Tensions flare between Montana superintendents and state Office of Public Instruction

(Senator Steve Daines Office)
Published: Dec. 21, 2021 at 6:00 PM CST
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BISMARCK, N.D. (KFYR) - The head of Montana’s office of public instruction has been under fire this month following a letter of “no confidence” by superintendents from the biggest schools in the state. On Monday, she addressed those concerns at a Richland County Republicans meeting.

State Superintendent Elsie Arntzen is a former Republican legislator who won her second term in 2020. Amid the challenges of the pandemic, her policies and decisions on supporting local control, parental input, and lifting mask mandates have divided school superintendents.

On Dec. 6, eight superintendents representing the “AA” districts in the state released a letter slamming Arntzen for her lack of leadership.

Among the complaints in the letter were a 90% turnover rate since taking office and undermining the superintendents’ efforts to combat COVID-19. In the letter they say “Your conduct destabilizes the creditability of our local schools, the same ones you are elected to represent and help and on whose behalf you are supposed to advocate.”

Speaking at the Richland County Republicans meeting in Sidney Monday, Arntzen called it a political stunt.

“They never came to me at all. They compiled a list and they determined then that it was going to be media-broadcasted immediately. Rather than seeking solutions, they wanted to point out the problems,” said Arntzen.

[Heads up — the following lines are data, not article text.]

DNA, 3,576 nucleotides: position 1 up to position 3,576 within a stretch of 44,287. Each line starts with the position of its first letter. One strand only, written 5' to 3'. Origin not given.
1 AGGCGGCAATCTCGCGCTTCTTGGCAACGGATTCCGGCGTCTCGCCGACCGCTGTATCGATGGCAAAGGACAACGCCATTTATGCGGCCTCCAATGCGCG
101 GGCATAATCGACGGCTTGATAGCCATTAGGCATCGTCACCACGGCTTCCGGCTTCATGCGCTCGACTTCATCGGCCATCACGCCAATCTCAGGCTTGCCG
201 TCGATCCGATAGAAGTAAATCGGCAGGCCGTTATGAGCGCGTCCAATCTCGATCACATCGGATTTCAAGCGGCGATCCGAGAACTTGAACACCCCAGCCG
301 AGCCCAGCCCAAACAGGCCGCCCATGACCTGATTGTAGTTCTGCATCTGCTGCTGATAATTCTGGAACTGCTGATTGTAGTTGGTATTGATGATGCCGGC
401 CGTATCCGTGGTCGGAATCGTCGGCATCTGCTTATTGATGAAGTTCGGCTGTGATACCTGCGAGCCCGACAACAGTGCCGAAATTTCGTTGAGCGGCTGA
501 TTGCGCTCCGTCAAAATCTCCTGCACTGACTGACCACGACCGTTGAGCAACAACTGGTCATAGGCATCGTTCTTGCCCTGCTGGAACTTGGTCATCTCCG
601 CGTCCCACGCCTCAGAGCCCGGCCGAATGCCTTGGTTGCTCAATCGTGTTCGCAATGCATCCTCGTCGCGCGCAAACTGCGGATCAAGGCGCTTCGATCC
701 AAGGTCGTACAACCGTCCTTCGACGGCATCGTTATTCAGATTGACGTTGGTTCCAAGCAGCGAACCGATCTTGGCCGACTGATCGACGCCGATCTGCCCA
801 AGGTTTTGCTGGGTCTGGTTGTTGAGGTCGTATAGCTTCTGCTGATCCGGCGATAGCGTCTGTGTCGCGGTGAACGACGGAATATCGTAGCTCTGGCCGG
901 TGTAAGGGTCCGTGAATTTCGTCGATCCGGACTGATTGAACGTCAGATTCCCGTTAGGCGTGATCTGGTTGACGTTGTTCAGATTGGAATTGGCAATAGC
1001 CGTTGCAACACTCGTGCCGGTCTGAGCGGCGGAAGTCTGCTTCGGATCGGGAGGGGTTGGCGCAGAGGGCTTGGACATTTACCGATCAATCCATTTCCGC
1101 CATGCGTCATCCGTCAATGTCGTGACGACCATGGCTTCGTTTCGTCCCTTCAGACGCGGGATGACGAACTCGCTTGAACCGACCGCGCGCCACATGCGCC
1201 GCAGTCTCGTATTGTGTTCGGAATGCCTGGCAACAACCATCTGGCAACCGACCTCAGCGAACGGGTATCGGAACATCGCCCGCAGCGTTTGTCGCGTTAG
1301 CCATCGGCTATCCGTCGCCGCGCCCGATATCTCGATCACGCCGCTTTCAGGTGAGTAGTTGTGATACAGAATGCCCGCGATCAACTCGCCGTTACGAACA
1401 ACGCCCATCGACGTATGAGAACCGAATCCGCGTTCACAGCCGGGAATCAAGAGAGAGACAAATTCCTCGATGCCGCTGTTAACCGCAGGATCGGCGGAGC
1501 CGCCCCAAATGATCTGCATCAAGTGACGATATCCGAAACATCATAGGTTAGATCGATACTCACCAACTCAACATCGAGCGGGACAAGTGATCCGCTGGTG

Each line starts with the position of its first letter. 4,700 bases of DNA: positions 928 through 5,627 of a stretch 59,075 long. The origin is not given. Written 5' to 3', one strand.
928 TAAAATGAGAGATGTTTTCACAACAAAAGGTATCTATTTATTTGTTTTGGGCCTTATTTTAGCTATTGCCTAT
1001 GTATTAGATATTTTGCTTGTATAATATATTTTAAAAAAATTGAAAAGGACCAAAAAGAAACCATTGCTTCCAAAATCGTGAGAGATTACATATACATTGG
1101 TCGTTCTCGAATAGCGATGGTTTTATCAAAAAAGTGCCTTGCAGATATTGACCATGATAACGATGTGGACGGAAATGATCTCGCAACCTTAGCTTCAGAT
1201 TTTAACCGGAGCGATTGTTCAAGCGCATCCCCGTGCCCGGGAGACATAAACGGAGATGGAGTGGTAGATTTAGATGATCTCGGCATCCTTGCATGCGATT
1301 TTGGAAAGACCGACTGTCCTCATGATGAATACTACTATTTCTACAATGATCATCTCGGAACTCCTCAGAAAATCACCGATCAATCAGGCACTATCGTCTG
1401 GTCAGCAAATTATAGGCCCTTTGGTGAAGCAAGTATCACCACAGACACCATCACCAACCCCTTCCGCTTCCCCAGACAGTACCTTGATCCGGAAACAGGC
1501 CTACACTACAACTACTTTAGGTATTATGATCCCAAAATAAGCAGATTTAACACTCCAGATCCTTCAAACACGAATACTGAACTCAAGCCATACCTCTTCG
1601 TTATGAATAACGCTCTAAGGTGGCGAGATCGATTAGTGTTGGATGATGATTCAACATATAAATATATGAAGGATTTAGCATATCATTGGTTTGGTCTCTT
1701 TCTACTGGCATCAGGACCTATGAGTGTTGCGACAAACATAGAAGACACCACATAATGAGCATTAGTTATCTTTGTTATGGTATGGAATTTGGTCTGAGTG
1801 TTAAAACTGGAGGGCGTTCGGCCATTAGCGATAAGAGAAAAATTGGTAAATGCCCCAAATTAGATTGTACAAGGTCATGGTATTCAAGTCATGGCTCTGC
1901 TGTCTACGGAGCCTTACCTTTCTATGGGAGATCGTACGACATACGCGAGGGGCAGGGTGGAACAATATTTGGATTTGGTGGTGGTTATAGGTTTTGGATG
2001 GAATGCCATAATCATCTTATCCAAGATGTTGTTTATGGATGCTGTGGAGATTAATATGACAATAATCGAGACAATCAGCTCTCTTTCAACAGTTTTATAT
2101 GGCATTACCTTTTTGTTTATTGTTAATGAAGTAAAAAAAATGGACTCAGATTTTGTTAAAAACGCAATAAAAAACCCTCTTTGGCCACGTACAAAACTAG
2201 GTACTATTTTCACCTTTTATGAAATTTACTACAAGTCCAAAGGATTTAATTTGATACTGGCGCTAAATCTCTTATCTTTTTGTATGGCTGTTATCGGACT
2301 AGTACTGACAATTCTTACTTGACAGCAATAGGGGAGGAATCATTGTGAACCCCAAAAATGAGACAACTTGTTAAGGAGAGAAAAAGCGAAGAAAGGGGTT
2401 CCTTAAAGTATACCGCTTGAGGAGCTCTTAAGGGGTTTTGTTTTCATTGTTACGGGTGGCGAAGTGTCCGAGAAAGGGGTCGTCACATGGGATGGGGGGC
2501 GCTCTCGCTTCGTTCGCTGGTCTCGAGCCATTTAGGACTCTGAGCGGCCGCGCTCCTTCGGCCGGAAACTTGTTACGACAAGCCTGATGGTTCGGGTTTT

More letters were released last week, including one by various legislators and school board trustees in support of Arntzen. In that letter, they said that she has “consistently focused on parents and students and put power in their hands, not the hands of the unelected school bureaucrats.”

Arntzen said that turnover has been due in part to retirements and flattening agencies to make them more streamlined.

“We’ve done a great job in professionally developing our staff that we have. I started with 4 buildings and by the end of January I will be down to 2,” said Arntzen.

On this matter, Sidney Public Schools Superintendent Brent Sukut declined to comment.

Arntzen said she believes in local control and seeking Montana-grown solutions is how it should be done. She added that many educators have her cell phone and that she stands ready to assist those who ask for help.

Arntzen said during the meeting that she would be meeting with the AA Caucus in January to discuss how everyone can move forward.

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